It's been called one of the most expensive liquids on the planet, oftentimes topping the per-ounce price of a fine wine or expensive champagne. No, we're not talking about gasoline — although that can be expensive too — we're referring to printer ink.
However, Epson is hoping to change that with its new line of printers that promise to save you money and make replacing empty ink cartridges a thing of the past. Epson's new EcoTank printers feature massive "ink reservoirs" called SuperTanks that the company says you'll only need to replenish every two years, at a fraction of the cost of traditional inkjet printers.
The End of the Ink Cartridge?
Each of the company's five new printers comes fully loaded out of the box. According to Epson, the amount of ink you get will allow you to print up to 4,000 black pages (6,500 color pages) on the entry-level model and as many as 20,000 black pages (20,000 color pages) on the high-end, business model. Refills will cost $13 per bottle or $52 for a complete set of four bottles.
By comparison, Epson's current line of printers can only output around 220 pages before requiring an ink refill. Moreover, after-market kits, which are the best way to save money on ink refills, don't work with Epson's printers. As a result, 90% of all pages printed in North America are printed in black-and-white only, according to Epson. So far those SuperTanks are looking more and more appealing. Unfortunately, there is a catch.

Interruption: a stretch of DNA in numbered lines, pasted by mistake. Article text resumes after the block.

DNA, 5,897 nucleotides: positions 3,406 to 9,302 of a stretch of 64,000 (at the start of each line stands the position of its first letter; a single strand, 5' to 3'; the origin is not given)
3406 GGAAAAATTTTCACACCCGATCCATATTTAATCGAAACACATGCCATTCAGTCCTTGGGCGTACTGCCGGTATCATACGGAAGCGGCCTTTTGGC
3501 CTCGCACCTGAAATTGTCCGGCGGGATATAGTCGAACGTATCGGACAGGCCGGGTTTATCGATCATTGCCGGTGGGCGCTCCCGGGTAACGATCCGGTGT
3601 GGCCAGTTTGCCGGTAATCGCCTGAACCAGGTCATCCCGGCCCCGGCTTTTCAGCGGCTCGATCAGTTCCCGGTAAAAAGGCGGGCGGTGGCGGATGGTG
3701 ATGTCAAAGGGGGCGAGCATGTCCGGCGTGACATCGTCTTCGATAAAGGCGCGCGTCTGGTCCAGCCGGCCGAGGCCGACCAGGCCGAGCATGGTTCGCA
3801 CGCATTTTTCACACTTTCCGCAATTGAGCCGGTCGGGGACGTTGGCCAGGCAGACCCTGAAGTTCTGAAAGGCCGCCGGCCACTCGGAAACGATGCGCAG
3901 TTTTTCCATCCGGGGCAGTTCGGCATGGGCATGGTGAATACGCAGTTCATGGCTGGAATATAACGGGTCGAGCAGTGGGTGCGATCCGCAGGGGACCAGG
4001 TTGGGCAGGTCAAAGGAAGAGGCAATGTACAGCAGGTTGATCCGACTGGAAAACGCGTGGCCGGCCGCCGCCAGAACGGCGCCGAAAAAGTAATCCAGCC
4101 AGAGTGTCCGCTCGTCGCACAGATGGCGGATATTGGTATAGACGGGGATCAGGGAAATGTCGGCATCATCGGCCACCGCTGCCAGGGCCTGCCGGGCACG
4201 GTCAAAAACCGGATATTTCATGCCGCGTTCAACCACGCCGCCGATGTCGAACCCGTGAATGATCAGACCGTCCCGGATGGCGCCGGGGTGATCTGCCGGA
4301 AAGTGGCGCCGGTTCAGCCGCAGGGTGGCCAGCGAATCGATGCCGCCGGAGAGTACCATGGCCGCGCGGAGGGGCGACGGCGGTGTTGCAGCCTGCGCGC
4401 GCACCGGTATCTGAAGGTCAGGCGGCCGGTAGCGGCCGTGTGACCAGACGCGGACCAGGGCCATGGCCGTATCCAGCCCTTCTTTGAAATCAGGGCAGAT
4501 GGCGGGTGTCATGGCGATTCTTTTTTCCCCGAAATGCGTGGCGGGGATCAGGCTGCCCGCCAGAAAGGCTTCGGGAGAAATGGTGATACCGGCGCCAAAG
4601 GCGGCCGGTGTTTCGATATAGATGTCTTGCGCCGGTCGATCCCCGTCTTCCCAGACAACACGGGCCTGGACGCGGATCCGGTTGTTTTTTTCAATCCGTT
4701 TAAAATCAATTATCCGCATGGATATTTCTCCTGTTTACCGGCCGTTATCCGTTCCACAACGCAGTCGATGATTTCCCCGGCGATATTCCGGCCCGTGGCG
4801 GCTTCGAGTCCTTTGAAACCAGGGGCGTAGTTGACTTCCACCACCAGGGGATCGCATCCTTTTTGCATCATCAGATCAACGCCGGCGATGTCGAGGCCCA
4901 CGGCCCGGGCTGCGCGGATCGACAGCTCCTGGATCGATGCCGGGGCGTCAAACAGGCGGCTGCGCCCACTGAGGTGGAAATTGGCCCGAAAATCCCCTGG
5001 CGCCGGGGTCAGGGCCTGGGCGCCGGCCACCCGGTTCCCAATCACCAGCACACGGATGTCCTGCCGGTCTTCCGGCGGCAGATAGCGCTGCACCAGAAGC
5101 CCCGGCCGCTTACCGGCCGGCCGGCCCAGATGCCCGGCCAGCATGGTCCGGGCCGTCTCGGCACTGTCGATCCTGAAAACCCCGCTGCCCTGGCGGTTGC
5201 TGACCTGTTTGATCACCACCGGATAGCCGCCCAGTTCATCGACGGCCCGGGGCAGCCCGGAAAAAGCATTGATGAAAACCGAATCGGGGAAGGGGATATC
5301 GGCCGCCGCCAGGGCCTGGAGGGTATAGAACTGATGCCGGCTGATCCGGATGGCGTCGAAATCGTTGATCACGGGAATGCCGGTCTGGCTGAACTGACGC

High Price of Admission
These days it's possible to get a cheap inkjet printer for as low as $20. Ink cartridge prices can vary, but we've seen cartridge packs range from $6 to about $24. Epson's new printers, however, won't function with off-market ink cartridges and the printers themselves will start at $379 for the basic home model and climb as high as $1,199 for the top-of-the-line business model. That's a lot of money for any type of printer.
Epson is essentially trying to change the way the printing industry works. Currently, manufacturers take a loss on hardware sales and recoup their money by selling expensive printer ink. (Which is why we recommend third-party ink whenever possible). HP even invented a subscription service complete with "rollover pages" that was designed to save you money on ink.
Epson's new model would demand more upfront cost and less going forward, perhaps meaning more printing in the long term.
Based on Epson's numbers, it would take a standard home printer approximately 20 sets of cartridges to print the same number of pages included with the equivalent EcoTank printer. However, Epson is basing its numbers on average monthly print volumes of about 150 pages just for the entry-level models. So before you purchase any printer, ask if you're printing that much in the first place.
When they debut next month, Epson's new printers will definitely impact the industry and they're bound to make life easier and cheaper for many people. But the real question is, how much are you printing?
For a small or large business, these printers have the potential to save money. However, for a home user who prints a few pages per month, buying one of these printers may actually be more expensive. With apps, email, and the cloud making document sharing easier than ever, printing may eventually go the way of the fax.
Will you invest in one of these new printers? Or are you trying to phase out your paper usage? Let us know in the comments below.